My name is Sharon Hwang Colligan.
My mother is Chinese and my father is Polish.
They were both born in Chicago.
I was born in Boston, and grew up UU.
I worked for the UUA in the Department for Social Justice when I was 19 years old. I am now 31.
I am in the process of creating a UU Circle Worship shamanic leadership school called the Circlemaker Institute for Magical Humanism.
Between the ages of seventeen and twenty-seven I was active in the anarcho-pagan-feminist-queer community, inspired by Beacon Press authors like Starhawk and Judy Grahn. I studied feminist psychology, and humanist magic.
As an anti-racist person, I chose to study Paganism from a cross-cultural perspective. I learned to honor many different circle-based traditions of immanant theology. Not only Wiccan and Celtic, but also Norse, Orisha, Native American, Egyptian, and Taoist traditions, among many others.
Eventually, I learned to honor UUism as one among this number.
UUism, at least in the form it takes in our camps, conferences, and Sunday Schools-- which I believe are the heart of our spiritual community-- is in my perception a Pagan religion. It is circle-based, earth-honoring, and present rather than distant in spirit. It honors human sexuality, and female leadership. It seeks harmony rather than domination.
In a cross-cultural context, that is pretty much the definition of Paganism.
The boring, overly rational, Protestant style Sunday morning services for which we are famous? They're a front.
They exist primarily to convince outsiders that we are really a Christian Church, or almost, just like one. To introduce them gently to our ways, in a framework they can understand.
The same is true of our divinity schools. They exist primarily to train a class of leaders who can talk to the Christians, who are trained to argue with them in their own terms.
You might say that they are experts in explaining our ways to White people.
It is a valuable skill, an important job. But training leaders who can talk to outsiders and anthropologists is not the same thing as training leaders who can minister to the needs of our own circle communities.
The 1999 survey of Unitarian Universalists reports that 90% of our current membership did not grow up UU. Our own people, the people who grew up inside our community, are for the most part not finding a home in our Sunday morning congregations. And why should we? They are not meant for us.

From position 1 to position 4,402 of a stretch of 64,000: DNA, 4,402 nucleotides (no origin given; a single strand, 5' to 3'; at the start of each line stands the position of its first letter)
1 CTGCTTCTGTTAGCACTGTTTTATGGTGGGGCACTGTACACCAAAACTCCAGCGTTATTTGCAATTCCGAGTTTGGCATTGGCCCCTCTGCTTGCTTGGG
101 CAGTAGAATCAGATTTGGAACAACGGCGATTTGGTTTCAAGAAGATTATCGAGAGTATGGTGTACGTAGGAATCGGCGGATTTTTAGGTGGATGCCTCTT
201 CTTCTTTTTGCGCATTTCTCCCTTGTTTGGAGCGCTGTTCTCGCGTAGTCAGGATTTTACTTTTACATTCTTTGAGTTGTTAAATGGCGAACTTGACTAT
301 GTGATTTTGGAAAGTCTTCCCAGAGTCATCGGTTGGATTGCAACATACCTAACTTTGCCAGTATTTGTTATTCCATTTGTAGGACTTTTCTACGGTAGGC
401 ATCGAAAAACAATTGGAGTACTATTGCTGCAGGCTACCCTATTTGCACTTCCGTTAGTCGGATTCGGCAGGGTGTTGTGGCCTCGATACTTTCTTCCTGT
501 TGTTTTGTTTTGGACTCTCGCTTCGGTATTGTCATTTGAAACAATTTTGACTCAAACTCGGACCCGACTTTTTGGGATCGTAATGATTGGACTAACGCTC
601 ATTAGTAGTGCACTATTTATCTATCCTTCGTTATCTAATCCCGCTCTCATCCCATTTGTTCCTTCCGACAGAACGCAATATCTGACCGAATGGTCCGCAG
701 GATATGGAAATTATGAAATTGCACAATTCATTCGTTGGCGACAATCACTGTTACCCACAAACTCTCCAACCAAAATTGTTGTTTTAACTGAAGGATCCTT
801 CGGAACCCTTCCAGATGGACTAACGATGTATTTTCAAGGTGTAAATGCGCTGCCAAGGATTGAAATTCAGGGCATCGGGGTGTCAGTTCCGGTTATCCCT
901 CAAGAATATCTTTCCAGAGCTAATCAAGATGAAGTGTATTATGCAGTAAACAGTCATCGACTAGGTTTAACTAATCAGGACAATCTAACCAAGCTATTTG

We are a Pagan people. Our real religious experiences we have when we are hidden out in the woods, or down in the church basement, or at midnight somewhere.
We have inherited from our Humanist traditions a story called the Progress of Human Civilization. This story says that Christianity was better than Paganism, the Protestants were better than the Catholics, and the Rationalists are better than the Protestants. Civilization and progress move us onward and upward away from our barbaric, tribal cave-man past. We evolve above and beyond our violent animal nature toward technology, spaceships, and world peace.
The Neo-Pagan movement, articulated through the feminist spirituality theorists, tells a different story, one called Honor the Old Religion. This story says that in the ancient past, before the arrival of the Patriarchal invaders, we lived in an earth-honoring culture. Women and sexuality were honored, as were children, and all people. Our religion celebrated the turning of the seasons, and differences were resolved in a Partnership rather than Dominator way. We used Power-From-Within, not Power-Over. Later, we were conquered by the Christian patriarchy, and all of that changed. We were forced to try and survive underground, in hidden places. To fight for freedom when we could, and pass on the culture of the circle as best we could, often in disguised or secret form. To do our best to survive, and to protect the ways of peace and Mother Earth.
This is related to the story that the Native American activists tell.
From an indigenous activist's viewpoint, the story of "civilization onward and upward" is absurd. Colonization by Europeans was not progress. It was destruction. The history of the tribe's interaction with the Christian-supremacist culture is a history of resistance.
UUs, too, are children of a history of resistance. We are descendants of people in Europe who fought for freedom, for the right to Power-From-Within rather than Power-Over. Our lineage has kept the spark of circle-based culture alive for two millenia. Sometimes we gained ground, sometime we lost it. Our struggle had different names at different historical moments. In the last few hundred years we have had some beautiful forward motion: the Unitarians gained us freedom from compulsory dogma, and the Universalists gained us freedom from Hell. The Transcendentalists rebuilt our access to nature mysticism, and the Humanists gained us final freedom from compulsory Christianity. The Feminists freed us from the bondage of male supremacy. Each generation carried the struggle for our human culture forward if they could. We have gained a lot of ground.
It is the task of the current generation to confront the dehumanizing power of compulsory Whiteness, to redeem our ethnic experience and tribal, circle-based ceremonies and rites of passage. If we do so, we can regain our ability to serve our young adults, and our true intergenerational community. And we can have a base of experience from which to make authentic human alliances with other tribes and the descendants of tribes, in our shared struggle against the forces of dehumanization and planetary destruction.